CPD officer shoots man in video-recorded Red Line struggle Lightfoot calls ‘extremely disturbing’
Hours after the mayor and interim police superintendent announced plans to bolster CTA security, an officer opened fire on a man in the Grand subway station.
A Chicago police officer followed a man off a CTA subway train after he was seen walking between train cars, and then shot the man twice during a struggle inside a busy downtown Red Line station during the Friday afternoon rush hour, according to police.
Two officers were taken off the street pending an investigation of the encounter, part of which was captured on video that Mayor Lori Lightfoot called “extremely disturbing” and which police officials suggested could be part of a criminal probe.
It all happened just hours after interim Chicago Police Supt. Charlie Beck joined Lightfoot and CTA president Dorval Carter to announce a new security plan for the mass transit system, which has seen a rash of shootings in recent weeks.
Lightfoot said in a Friday evening tweet that “with the strong caveat that one perspective does not depict the entirety of the incident, the video is extremely disturbing and the actions by these officers are deeply concerning.”
The sequence started shortly after 4 p.m., when two officers assigned to CPD’s Mass Transit Unit saw a man “jumping from train to train,” police said. They followed him off the train and approached him in the station, still underground, Deputy Supt. Barbara West said.
Both officers used stun guns as they tried to arrest him, then “at some point during the incident, one of the officers discharged a weapon, striking the subject twice,” West said.
Shortly after the shooting, a two-minute cellphone video began circulating on social media, showing both officers on top of the man, struggling with him on the ground near an escalator as they try to handcuff him.
At one point in the video, an officer appears to use pepper spray near the man’s face, and a deployed stun gunrestson the ground nearby.
One of the officers yells, “Give me your hands! Give me your hands!” before shouting, “Stop resisting!” seven times in a row.
The man eventually gets to his feet, stumbling backward, and the same officer can be heard yelling “shoot him” to the other officer.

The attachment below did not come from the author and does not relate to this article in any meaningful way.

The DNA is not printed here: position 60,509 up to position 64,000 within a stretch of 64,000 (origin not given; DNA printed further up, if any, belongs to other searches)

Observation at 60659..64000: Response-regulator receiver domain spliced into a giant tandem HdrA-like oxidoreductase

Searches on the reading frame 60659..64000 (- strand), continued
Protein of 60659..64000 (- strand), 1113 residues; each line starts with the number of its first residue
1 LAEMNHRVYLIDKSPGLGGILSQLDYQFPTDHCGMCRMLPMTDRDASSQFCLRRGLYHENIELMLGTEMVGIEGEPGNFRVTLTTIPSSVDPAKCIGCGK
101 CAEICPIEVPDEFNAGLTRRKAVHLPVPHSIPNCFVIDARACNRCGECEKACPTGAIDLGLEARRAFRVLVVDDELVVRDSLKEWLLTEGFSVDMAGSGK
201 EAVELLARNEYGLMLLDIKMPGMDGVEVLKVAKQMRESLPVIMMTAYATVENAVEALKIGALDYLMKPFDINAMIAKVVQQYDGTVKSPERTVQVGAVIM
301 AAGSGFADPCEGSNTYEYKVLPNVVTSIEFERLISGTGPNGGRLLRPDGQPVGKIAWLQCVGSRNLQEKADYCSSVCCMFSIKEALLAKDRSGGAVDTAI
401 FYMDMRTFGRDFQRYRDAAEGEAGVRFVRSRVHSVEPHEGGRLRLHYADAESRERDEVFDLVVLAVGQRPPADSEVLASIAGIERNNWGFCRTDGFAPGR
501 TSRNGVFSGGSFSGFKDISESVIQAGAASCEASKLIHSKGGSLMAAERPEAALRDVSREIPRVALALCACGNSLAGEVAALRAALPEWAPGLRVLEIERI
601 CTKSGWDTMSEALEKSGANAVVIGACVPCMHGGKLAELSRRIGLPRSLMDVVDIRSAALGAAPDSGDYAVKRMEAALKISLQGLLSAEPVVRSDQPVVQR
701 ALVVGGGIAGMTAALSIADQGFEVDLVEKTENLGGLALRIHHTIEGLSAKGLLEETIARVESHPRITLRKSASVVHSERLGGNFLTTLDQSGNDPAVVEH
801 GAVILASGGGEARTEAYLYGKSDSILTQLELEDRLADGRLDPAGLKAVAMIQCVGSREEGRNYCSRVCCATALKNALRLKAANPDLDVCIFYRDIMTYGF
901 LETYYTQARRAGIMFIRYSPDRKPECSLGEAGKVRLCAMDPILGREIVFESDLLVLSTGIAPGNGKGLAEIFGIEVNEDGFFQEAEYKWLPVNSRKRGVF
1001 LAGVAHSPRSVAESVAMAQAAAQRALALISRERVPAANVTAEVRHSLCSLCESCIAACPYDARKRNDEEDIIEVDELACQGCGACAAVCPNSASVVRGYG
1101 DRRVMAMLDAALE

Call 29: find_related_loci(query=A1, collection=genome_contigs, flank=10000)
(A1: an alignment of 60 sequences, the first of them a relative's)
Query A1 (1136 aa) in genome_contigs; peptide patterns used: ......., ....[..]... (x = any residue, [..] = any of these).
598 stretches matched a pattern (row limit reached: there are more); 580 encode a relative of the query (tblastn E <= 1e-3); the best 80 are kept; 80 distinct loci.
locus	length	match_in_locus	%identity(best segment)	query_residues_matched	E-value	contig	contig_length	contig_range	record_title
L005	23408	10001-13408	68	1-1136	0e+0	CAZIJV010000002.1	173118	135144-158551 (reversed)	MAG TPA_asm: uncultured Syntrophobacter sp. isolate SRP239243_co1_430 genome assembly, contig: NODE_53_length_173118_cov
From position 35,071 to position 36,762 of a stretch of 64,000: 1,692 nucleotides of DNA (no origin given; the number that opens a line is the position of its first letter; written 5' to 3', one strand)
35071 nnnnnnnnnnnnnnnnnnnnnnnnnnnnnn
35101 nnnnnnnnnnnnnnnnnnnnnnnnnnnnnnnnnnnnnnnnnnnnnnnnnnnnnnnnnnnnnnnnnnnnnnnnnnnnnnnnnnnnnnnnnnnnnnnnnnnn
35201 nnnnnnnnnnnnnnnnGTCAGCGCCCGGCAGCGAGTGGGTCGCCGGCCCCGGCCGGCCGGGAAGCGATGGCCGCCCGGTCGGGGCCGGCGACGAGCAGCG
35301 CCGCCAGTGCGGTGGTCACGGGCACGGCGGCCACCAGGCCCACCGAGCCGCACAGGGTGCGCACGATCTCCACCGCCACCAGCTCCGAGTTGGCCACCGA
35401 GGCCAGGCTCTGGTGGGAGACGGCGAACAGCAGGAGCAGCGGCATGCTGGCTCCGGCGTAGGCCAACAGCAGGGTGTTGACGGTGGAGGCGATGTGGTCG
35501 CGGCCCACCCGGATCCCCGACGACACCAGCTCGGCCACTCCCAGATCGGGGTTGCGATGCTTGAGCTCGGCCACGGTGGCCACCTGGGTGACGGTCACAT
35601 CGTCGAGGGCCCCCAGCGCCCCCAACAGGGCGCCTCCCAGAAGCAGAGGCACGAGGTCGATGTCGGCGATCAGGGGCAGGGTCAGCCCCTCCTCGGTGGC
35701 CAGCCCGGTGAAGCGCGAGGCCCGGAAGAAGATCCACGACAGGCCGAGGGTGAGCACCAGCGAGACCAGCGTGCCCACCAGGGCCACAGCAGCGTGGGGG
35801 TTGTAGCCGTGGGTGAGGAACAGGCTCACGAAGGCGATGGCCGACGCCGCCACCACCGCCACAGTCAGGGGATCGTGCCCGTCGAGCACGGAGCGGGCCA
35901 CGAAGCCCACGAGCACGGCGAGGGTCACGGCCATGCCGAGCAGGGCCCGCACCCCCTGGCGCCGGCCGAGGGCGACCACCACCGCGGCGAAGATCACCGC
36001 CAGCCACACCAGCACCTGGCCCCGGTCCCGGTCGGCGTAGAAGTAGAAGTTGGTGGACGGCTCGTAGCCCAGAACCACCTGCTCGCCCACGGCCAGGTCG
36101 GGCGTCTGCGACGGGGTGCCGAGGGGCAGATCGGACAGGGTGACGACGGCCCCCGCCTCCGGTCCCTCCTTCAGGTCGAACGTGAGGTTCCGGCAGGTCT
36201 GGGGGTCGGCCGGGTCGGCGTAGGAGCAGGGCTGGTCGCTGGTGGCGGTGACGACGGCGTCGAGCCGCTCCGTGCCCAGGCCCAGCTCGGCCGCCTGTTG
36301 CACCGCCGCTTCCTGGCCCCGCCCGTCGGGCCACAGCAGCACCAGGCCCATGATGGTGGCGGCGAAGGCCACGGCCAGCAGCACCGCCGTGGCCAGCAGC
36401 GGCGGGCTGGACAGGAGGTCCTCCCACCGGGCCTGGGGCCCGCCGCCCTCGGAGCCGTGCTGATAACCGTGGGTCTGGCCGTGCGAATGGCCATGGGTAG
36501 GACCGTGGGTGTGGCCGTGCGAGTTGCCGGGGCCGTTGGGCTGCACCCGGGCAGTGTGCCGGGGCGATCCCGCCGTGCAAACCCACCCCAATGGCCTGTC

The second officer draws her weapon and, with the man just feet away, a gunshot is heard.
The man runs up the escalator, and the officers follow. A second gunshot is heard off screen.
Another video of the minutes leading up to the gunfire shows the officers wrestling the man to the ground and using their stun gun on him multiple times. Dozens of commuters walk past directly past the chaos before heading up the escalator.
West, speaking outside the Grand Red Line station at Grand Avenue and State Street, said she had been in touch with Beck, “and at this point we’re both extremely concerned and have significant questions about this incident.”
The man who was shot made it through surgery Thursday evening at Northwestern Memorial Hospital, and though he remained critical, his condition was stabilized, West said.
Lightfoot said she supported Beck’s decision to consult the Cook County state’s attorney’s office on the matter, which West told reporters at the scene Friday night was “due to the potential criminal nature of this incident.”
The mayor, who served two terms on the Chicago Police Board under former Mayor Rahm Emanuel, vowed “full transparency and accountability ... to ensure the public gains a complete picture of what happened.”
West noted that moving between train cars is “in violation of a city ordinance.” She said she was unsure if the officers’ body cameras were activated.
Asked if a weapon was recovered from the man, a police spokesman said he didn’t know.
Investigators from the Civilian Office of Police Accountability were at the scene Friday night. Anyone with information about the shooting is asked to contact the agency at (312) 746-3609.
The officers, per department policy, were taken off patrol and given paid administrative duties while the investigation unfolds.
At street level outside the station Friday evening, police taped off one block in each direction, making for an eerily quiet few blocks in the usually bustling area.
Hours earlier, Lightfoot and Beck had appeared at the Roosevelt CTA station announcing a bolstered police presence on the CTA in response to a series of violent incidents on trains and platforms over the last month. The new plan includes adding 50 officers to the Mass Transit Unit, assigning four detectives exclusively to CTA crimes and building a strategic deployment center.
The third tragedy in a month struck the transit system when a man was shot to death and two other people were wounded early Monday in the tunnel connecting the downtown Jackson Red and Blue lines.
Earlier this month, a musician was stabbed on the busy Jackson Red Line platform. The next day, a man was shot while exiting a Blue Line train at the UIC-Halsted station. Suspects were taken into custody in both incidents.